CHICAGO -- Tom Thibodeau was asked before whether or not John Lucas III was starting in place of Derrick Rose, Thibodeau responded affirmatively.
"Yes, he is," Thibodeau said.
"And who's going to back him up?" the same reporter responded.
"Lucas," Thibodeau said.
Everyone around the veteran coach laughed. Turns out Thibodeau wasn't kidding.
The Bulls really didn't have another option on this night considering Rose was out with a turf toe injury, C.J. Watson was out with an elbow injury and veteran point guard Mike James -- fresh from the NBDL -- didn't arrive at the United Center until a couple minutes before the National Anthem.
The Bulls were going to ride or die with Lucas on this night and he delivered for his team in a clutch spot, almost going off for a triple double with 25 points, eight assists and eight rebounds. It was exactly the kind of performance Thibodeau had been telling people for weeks that the longtime backup was capable of. It was also just the type of game that Lucas knew he could provide.
"I just wanted to go out there and play," Lucas said after the game. "I was just playing the game. Coach Thibs was telling me to stay aggressive, don't back off, don't stop shooting. He kept saying if I was open, shoot it. I felt like I was shooting too much, but then he got on me for not shooting the times I was open."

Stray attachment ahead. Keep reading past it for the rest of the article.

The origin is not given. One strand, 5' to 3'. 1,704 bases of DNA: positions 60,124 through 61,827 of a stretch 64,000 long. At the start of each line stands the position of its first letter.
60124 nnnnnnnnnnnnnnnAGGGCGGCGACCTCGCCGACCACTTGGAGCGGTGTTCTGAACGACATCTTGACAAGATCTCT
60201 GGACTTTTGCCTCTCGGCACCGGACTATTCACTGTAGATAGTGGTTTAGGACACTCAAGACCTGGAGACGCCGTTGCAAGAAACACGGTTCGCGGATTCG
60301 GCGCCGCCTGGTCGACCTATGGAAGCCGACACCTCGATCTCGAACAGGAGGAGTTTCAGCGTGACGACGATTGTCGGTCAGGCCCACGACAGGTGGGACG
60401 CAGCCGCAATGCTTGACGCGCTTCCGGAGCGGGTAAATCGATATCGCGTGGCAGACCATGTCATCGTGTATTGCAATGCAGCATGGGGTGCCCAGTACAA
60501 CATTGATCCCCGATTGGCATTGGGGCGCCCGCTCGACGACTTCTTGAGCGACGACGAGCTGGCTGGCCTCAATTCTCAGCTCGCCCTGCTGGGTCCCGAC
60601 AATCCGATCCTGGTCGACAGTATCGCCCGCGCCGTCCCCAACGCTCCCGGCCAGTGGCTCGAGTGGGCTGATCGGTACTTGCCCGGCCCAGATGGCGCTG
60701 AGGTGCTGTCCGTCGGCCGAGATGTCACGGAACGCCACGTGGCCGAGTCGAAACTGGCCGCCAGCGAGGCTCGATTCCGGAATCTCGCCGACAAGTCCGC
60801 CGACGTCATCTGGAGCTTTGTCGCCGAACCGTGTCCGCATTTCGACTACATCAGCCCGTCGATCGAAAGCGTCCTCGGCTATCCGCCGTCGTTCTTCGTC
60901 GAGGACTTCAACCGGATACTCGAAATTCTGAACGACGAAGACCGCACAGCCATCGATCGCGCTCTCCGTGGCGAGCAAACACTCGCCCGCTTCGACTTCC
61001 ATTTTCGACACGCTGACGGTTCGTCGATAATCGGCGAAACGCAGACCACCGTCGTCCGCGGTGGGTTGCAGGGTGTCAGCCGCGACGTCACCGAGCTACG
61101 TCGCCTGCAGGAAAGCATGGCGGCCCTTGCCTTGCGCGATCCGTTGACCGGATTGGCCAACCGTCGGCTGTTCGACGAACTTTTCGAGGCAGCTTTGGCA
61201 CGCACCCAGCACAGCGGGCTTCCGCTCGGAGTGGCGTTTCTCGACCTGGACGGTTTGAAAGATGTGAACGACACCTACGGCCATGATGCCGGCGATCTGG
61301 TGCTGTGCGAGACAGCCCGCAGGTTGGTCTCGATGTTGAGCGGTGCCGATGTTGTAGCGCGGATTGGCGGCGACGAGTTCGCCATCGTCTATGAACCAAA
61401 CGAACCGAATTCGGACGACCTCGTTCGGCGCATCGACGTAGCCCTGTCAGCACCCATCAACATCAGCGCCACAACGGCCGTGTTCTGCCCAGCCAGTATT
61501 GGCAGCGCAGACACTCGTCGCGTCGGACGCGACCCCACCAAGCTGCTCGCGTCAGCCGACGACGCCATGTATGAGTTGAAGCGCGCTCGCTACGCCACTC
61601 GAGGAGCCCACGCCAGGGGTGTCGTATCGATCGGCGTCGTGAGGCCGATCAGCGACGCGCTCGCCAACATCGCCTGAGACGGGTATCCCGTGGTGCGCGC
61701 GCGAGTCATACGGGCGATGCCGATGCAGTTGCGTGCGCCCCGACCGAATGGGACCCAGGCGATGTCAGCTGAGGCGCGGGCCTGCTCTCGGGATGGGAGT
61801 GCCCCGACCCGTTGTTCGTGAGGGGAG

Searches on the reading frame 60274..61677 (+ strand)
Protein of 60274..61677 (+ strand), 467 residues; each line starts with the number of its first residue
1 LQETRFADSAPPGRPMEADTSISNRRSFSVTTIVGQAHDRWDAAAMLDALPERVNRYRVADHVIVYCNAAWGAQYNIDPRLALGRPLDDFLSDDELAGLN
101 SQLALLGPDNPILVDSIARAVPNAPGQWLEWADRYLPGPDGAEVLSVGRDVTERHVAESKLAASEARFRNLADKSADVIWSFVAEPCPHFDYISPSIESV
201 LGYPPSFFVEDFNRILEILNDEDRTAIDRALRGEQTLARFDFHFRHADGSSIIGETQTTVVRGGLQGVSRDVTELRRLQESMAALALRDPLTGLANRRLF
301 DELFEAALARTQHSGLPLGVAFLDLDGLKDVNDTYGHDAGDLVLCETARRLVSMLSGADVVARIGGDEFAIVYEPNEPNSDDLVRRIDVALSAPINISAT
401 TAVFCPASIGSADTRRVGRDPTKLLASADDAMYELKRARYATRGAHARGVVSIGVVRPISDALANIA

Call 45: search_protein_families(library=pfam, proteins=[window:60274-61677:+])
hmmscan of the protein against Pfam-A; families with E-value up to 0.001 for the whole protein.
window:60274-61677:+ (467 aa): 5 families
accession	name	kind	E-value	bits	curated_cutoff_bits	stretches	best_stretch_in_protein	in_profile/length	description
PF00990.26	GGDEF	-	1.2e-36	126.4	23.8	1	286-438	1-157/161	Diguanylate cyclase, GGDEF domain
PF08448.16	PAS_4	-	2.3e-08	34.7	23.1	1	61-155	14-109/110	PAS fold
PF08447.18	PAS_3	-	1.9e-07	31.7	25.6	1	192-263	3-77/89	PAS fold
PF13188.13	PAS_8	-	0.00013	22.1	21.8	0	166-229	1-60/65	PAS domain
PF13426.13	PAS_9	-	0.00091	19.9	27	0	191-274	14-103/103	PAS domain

Lucas ended shooting the ball 28 times in the game, a number he took a lot of good-natured ribbing for in the aftermath.
"Before the game we all thought he was going to get 20," Bulls sharpshooter Kyle Korver said. "We didn't know he would shoot 28 shots. We all thought he'd get 20 points, though."
How many attempts did Korver think Lucas would get?
"I don't know," Korver said, still laughing. "But 28 is a lot. Good for him."
Lucas has always been a popular figure in the Bulls' locker room, so it's no surprise his teammates seemed genuinely happy for him. They know how much work he's put in over the course of the past two seasons and they were happy to see him get rewarded against an absolutely awful Wizards' team. To those who have known him for years like Thibodeau and James, the scoring barrage really didn't shock them, they knew the little man had it in him all along.
"He's a scorer. He's a player," James said. "And all he needed was the opportunity. And tonight he got the opportunity and he ran with it. He prepares himself every summer. His dad is one of the best trainers in probably the country, probably the world. He makes great players all the time ... he has his father's DNA. His father was a great player when he played. All he needed was an opportunity and tonight he got that opportunity, he took full advantage of it."
It's an opportunity Lucas probably won't get many more times over the course of this season, but it's one he will definitely cherish for a long time. He always knew he had the talent to have a big game like this in the NBA. On Wednesday night, he proved it.
"He is not going to leave any bullets in the gun," Thibodeau said. "I give him a lot of credit. He stayed ready. That was a tough game."